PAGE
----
As with almost all humanitarian crises, the world has been much too hesitant in its reaction to Ebola. Now, the US wants to bring in the military. The EU and Germany should follow suit, says DW's Claus Stäcker.
It takes a long time for news of African crises to reach Europe's political stage. With each humanitarian emergency it becomes evident once again - whether it be flood, famine, AIDS or desperate refugees drowning in the Mediterranean - that Europe looks away until political action becomes inevitable.
The Ebola epidemic is the latest crisis to demonstrate the world's indecision. For weeks, organizations such as Doctors Without Borders have spoken of the dramatic circumstances and denounced the inaction of the international community.
Infected people are being turned away from overwhelmed clinics, while doctors and nurses are dying or fleeing to safety. Bodies are just being left on the road. Governments are abandoning their countries, economies are grinding to a halt, already weak social systems are finally collapsing. The death toll has risen to nearly 2,500, but still not everyone has been stirred to action.
Even hardened doctors, volunteers and journalists have never experienced such a serious and complex emergency situation.
'Unparalleled in modern times'
The World Health Organization has said the crisis is "unparalleled in modern times," while UN emergency aid chief Valerie Amos has warned of a "collapse" of the affected West African countries. In desperate letters addressed to world leaders from Australia to Russia, including Chancellor Angela Merkel, Liberia's President Ellen Johnson Sirleaf has pleaded for support: "Without more direct help from your government, we will lose this battle against Ebola."
Airlifts are needed, along with medical personnel, mobile hospitals and treatment centers. Information campaigns by local media must be supported. The United Nations estimates that nearly 800 million euros ($1 billion) is required to meet immediate needs, nearly half of that in Liberia. So far, less than a third has been guaranteed. Germany initially promised 2.7 million euros, topping that up by an additional 9 million. Further help is said to be under consideration.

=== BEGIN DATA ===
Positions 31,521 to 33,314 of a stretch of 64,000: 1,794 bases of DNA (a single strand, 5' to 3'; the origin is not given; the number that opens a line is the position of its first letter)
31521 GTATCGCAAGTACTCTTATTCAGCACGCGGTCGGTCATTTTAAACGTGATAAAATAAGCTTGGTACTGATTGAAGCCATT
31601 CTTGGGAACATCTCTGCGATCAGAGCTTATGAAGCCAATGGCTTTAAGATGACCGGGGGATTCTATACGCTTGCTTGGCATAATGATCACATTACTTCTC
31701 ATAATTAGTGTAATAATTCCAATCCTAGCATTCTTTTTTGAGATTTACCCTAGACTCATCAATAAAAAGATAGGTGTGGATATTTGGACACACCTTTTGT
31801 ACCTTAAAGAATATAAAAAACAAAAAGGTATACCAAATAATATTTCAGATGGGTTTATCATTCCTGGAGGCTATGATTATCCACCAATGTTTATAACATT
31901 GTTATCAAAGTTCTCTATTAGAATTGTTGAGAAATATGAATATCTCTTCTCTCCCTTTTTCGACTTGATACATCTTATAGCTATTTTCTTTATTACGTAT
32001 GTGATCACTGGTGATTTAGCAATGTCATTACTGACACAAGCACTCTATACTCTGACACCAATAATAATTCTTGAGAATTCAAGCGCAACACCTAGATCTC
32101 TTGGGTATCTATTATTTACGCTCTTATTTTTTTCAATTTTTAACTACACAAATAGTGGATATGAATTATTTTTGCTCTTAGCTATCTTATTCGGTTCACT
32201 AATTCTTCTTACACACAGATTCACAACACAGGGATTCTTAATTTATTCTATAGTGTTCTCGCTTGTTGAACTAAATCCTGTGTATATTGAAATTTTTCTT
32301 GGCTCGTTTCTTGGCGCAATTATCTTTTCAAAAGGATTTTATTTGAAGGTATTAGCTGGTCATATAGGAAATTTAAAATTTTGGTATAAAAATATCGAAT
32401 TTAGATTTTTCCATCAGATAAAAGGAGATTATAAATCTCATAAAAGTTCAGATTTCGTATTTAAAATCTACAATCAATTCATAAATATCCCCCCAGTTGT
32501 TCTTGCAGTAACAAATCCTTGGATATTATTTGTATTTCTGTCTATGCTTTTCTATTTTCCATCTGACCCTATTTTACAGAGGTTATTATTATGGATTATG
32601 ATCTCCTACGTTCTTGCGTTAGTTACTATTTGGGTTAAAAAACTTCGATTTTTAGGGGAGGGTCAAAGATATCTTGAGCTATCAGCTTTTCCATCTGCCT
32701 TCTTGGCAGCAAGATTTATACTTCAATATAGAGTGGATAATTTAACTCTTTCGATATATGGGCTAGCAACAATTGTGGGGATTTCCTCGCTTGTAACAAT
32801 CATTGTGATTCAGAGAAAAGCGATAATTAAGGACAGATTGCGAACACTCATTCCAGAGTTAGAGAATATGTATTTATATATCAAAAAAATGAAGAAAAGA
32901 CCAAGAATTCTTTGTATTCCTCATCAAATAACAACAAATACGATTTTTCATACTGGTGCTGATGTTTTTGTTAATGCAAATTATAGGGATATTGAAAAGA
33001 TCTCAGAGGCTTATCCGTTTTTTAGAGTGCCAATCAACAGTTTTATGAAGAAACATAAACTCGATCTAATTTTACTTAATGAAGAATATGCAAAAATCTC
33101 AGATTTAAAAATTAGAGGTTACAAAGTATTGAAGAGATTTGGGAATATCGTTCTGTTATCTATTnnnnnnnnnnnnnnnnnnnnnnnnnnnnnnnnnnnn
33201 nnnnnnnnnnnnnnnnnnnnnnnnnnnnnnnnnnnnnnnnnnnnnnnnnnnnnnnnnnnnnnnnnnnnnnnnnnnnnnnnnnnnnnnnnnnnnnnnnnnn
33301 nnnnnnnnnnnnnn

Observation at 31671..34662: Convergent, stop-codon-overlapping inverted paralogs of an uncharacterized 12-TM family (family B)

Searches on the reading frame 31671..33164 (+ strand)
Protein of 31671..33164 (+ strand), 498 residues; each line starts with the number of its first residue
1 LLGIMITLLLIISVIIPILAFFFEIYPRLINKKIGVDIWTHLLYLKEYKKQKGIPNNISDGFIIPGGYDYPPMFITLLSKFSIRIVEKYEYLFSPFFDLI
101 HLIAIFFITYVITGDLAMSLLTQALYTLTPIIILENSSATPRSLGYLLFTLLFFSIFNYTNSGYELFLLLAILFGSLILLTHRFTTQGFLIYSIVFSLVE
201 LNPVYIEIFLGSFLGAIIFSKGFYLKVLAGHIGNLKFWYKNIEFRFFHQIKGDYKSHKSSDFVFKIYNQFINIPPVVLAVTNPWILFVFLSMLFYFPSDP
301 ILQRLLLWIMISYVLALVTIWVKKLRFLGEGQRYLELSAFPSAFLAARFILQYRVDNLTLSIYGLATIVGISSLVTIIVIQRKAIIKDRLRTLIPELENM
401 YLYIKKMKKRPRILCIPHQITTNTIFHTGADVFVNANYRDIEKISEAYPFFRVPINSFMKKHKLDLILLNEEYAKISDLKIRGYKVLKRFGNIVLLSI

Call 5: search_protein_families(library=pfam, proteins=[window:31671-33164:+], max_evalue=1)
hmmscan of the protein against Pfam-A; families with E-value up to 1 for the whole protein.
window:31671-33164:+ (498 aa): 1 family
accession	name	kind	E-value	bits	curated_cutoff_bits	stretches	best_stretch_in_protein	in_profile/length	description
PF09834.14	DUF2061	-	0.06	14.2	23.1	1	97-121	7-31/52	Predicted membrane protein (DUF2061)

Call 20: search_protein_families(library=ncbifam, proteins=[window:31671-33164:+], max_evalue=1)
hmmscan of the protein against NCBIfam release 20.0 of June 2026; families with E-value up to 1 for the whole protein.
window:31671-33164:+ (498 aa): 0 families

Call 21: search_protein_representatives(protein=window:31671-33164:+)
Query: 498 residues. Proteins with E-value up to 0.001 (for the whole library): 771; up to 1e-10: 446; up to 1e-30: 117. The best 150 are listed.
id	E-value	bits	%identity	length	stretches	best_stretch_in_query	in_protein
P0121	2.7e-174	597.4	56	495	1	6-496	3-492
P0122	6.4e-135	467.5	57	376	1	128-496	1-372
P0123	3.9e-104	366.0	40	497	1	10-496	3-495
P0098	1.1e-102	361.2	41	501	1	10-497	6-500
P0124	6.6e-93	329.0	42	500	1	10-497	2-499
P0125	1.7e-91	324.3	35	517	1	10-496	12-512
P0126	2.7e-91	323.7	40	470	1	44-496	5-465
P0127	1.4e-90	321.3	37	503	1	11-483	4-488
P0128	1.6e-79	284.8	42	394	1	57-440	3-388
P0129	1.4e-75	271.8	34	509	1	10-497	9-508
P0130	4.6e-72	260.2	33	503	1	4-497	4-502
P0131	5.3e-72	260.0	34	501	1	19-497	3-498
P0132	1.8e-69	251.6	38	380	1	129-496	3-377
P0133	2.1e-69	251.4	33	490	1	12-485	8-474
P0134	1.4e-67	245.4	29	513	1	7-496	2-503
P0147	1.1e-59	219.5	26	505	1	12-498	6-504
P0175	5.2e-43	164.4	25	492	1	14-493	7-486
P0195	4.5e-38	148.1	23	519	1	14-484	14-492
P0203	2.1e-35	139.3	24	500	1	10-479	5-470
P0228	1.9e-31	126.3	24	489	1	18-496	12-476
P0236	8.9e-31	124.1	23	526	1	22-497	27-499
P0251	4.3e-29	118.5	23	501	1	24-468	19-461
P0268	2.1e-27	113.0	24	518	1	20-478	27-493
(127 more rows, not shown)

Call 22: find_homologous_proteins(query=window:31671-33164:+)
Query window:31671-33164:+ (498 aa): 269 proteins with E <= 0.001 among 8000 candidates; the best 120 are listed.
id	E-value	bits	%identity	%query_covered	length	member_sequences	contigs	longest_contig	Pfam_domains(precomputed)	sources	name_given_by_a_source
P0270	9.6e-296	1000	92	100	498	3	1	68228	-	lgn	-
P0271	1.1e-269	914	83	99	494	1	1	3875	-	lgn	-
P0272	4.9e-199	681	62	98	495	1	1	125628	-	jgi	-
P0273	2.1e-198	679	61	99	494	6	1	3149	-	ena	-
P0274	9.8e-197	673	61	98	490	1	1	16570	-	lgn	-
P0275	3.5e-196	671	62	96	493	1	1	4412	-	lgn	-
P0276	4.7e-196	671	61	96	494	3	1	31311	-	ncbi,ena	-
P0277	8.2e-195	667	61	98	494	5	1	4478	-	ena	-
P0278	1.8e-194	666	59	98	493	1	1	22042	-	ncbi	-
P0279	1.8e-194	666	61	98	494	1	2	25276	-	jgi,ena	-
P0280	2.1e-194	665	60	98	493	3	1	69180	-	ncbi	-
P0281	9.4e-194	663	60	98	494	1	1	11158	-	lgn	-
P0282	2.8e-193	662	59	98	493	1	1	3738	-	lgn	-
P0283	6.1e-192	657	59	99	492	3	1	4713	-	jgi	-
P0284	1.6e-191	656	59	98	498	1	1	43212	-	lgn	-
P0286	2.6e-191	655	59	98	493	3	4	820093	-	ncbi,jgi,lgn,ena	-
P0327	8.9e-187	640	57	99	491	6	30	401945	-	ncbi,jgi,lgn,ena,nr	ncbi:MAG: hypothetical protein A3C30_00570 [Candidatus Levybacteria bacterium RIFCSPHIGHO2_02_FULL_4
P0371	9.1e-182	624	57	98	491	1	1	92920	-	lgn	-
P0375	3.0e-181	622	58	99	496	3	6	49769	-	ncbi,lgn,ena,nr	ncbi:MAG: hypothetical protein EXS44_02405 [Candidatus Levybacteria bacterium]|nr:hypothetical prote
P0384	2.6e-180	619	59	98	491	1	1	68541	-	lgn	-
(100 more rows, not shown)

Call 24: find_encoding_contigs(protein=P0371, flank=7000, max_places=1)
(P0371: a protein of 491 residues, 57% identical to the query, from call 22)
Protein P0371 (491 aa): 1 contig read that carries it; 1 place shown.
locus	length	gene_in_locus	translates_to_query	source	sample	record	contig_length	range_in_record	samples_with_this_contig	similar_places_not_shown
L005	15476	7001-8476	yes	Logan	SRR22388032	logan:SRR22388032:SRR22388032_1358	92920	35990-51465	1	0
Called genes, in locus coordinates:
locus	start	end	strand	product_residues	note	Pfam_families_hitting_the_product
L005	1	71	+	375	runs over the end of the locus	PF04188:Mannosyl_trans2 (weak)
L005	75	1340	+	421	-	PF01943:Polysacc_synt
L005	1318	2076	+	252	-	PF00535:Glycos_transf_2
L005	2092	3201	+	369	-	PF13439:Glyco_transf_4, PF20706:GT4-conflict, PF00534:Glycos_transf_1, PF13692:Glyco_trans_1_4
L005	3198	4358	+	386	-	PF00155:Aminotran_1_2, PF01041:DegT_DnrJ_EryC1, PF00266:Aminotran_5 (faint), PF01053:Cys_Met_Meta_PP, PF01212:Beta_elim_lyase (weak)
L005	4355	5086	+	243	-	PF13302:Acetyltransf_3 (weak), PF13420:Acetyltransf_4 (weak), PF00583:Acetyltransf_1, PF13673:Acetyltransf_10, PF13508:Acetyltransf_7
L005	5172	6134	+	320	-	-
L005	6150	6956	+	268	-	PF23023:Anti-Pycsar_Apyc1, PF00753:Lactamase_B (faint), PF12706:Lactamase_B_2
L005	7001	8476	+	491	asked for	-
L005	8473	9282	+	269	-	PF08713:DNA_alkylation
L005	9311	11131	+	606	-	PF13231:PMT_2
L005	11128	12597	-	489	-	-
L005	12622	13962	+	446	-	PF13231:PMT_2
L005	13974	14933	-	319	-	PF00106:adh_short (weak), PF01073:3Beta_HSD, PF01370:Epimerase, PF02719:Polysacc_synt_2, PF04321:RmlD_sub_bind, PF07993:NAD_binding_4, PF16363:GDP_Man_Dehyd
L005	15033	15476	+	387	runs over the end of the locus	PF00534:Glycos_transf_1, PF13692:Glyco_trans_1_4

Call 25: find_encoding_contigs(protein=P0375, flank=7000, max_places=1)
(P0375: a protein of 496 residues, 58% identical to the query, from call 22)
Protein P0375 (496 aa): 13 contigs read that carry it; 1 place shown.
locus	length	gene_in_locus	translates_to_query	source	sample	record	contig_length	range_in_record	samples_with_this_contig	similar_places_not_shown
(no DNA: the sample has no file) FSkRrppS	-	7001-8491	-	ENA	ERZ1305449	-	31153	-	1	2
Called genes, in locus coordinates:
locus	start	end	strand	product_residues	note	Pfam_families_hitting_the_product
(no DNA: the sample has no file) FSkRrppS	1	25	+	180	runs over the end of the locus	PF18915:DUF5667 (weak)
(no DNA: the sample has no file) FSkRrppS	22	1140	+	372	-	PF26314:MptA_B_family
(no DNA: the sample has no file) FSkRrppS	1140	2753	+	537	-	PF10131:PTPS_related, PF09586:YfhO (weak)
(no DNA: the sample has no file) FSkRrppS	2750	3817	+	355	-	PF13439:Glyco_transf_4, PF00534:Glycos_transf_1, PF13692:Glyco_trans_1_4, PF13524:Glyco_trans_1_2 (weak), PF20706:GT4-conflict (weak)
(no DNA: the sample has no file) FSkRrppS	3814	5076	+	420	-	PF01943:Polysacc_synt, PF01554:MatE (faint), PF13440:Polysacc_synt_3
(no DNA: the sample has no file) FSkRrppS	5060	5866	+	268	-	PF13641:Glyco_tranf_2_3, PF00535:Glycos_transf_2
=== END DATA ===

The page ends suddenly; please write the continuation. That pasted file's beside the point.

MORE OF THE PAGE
War with peaceful means
It's about time. The US has shown how it should be done. Unlike its past military interventions, Washington's decision to deploy 3,000 American soldiers, along with tents, beds and medical equipment to Liberia is unlikely to meet with any criticism. The military is tried and tested, and it plans to use its transport logistics and clear chains of command to fight the disease.
Faced with the emergency, even historic enemies are working together. Cuba has officially sent 165 doctors, and China has said it will send 59 health experts. Even Malaysia has pitched in, with 21 million pairs of rubber gloves. Finally, the African crisis has moved into the spotlight - even in Europe, which is still sorting out its response.
By the end of the year, the UN has warned that the number of infected people in West Africa could quadruple to 20,000. Doctors Without Borders - supported by donations - has quite rightly wondered why it is supplying the most hospital beds in the countries hit by Ebola. Its volunteers are making almost superhuman efforts, while their patients are facing inhuman suffering.